Hacking History: Clifford Stoll and Operation Showerhead- the first Honey Pot
In 1986, an astronomer named Clifford Stoll, had is grant cut and started a new job in the Lawrence Berkeley Laboratory (LBL), as a systems manager. Near the beginning of his new role, his boss asked him to investigate a 75 cent discrepancy in their monthly accounting report. Users were charged $300 per hour for using the lab’s computers, and for the first time ever, they came up 75 cents short- with no known user to bill for it. This seemingly small discrepancy landed Stoll in a whirl wind of cyber espionage involving the CIA and even the KGB. All this lead to the invention of the first honey pot- Operation Showerhead.
The Hunt for Sventek
Clifford Stoll began running test programs and found no errors. Then, when looking through the user accounts, he found a name without an active account- “sventek”. Sventek was under the name of a researcher who hadn’t used the lab’s computers in over a year. Keeping a close eye on traffic, Stoll uncovered a terminal number, uncovering the line sventek was using to enter the lab’s systems.
Through printing traffic coming in from every network cable in the lab, Stoll found that this sventek user had found a security loophole- and was taking advantage. Sventek had created a program which he sent to the system that allowed him to essentially become the systems manager for the entire lab. This gave him access to all files and communications happening in and through the lab’s computers, and could change or delete any file in the system. Sventek also covered his tracks by reprogramming the accounting systems so they wouldn’t track his usage.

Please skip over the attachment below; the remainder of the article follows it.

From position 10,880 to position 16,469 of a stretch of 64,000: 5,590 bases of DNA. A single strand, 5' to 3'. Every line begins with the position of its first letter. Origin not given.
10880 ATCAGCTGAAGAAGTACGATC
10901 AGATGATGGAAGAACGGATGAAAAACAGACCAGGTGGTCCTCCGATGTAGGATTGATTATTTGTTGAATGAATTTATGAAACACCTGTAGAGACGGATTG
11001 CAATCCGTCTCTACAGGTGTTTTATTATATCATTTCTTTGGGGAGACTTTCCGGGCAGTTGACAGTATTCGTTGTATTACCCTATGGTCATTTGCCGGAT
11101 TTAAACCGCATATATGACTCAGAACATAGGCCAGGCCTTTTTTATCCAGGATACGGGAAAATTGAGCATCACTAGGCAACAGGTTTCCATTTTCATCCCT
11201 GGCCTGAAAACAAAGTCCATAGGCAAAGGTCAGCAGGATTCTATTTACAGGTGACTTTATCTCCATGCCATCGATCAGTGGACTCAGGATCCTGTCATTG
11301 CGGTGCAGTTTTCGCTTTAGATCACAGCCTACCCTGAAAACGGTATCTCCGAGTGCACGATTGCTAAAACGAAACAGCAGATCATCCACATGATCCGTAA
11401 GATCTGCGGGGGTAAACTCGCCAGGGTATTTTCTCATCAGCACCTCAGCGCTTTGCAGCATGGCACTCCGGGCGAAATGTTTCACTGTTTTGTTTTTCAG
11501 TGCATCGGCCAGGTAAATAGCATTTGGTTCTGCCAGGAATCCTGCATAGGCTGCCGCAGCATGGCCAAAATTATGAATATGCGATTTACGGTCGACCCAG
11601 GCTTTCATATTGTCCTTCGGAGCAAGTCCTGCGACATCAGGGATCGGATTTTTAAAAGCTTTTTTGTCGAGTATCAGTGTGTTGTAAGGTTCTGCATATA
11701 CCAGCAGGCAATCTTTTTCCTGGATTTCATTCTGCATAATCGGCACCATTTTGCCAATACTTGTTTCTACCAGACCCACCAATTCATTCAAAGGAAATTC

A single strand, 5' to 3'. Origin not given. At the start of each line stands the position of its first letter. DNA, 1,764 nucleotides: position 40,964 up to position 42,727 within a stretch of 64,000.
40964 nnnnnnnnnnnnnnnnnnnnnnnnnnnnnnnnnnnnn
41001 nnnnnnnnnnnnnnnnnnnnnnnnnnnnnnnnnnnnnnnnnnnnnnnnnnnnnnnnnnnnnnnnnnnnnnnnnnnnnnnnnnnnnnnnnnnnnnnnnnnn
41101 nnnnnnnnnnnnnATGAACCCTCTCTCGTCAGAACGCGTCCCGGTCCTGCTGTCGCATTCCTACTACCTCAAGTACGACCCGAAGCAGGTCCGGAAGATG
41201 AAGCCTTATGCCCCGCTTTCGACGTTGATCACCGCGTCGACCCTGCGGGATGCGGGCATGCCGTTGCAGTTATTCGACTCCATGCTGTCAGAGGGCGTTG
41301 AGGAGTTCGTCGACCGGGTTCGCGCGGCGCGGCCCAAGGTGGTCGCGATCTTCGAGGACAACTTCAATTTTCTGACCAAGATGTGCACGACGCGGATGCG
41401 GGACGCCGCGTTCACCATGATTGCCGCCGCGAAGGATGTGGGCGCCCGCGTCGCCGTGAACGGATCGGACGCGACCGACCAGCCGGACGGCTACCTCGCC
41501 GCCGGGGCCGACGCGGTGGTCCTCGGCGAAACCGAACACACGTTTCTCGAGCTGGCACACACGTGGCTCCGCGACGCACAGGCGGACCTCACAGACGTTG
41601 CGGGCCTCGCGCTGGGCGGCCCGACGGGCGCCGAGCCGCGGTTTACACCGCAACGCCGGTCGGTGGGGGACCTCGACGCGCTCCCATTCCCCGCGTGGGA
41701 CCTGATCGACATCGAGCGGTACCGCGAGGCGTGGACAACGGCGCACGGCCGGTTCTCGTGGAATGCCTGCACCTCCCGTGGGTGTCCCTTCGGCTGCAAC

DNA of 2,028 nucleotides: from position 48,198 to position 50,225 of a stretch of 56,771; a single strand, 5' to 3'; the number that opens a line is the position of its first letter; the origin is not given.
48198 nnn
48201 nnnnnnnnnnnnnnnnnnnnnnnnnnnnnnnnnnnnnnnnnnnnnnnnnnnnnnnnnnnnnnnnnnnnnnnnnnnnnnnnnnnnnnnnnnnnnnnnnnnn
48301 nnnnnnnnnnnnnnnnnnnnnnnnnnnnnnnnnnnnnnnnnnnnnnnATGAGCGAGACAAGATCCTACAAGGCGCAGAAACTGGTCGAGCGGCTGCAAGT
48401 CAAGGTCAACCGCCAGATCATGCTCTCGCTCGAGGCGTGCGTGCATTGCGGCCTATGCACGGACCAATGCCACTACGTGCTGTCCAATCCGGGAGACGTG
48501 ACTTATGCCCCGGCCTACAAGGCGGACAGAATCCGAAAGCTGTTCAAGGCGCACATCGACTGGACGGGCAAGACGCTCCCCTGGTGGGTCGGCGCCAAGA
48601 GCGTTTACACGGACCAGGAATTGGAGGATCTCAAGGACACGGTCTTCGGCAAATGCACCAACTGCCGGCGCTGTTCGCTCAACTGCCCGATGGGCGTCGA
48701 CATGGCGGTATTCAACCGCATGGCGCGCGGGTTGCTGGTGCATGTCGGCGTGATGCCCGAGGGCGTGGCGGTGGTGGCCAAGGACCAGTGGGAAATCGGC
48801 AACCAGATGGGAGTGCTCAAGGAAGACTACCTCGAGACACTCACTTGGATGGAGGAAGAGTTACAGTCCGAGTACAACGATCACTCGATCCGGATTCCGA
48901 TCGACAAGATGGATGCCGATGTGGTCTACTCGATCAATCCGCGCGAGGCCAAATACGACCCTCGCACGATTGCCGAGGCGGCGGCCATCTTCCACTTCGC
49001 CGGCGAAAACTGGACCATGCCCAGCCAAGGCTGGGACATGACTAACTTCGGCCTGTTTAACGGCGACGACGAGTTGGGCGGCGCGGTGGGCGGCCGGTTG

Now Stoll knew that he was dealing with a hacker- and a knowledgeable one. So, he monitored sventek’s use, without allowing his own presence to be known, using a logics analyzer that would notify him every time the word “sventek” popped up in the system. Once Stoll could be alerted anytime sventek was in the system, he began tracking their actions and noticed they were using the LBL computers to hack into other systems- including military systems.
The Plot Thickens
Clifford Stoll worked with technicians to trace the source to Virginia, but the phone company wouldn’t reveal the hackers’ identity without a warrant. So Stoll looked back through sventek’s activity to find that they had been looking up CIA members, and had found them! Not only their names, but also their phone numbers, addresses and other personal information. Stoll contacted the CIA, but since none of the activity was traced out of the country, it was out of their domain. When Stoll contacted the FBI, the account error was too small to be taken seriously, so they didn’t investigate further. With an investigative mind himself, Stoll stuck to what he know best to solve the case- science.
Operation Showerhead- the invention of the Honey Pot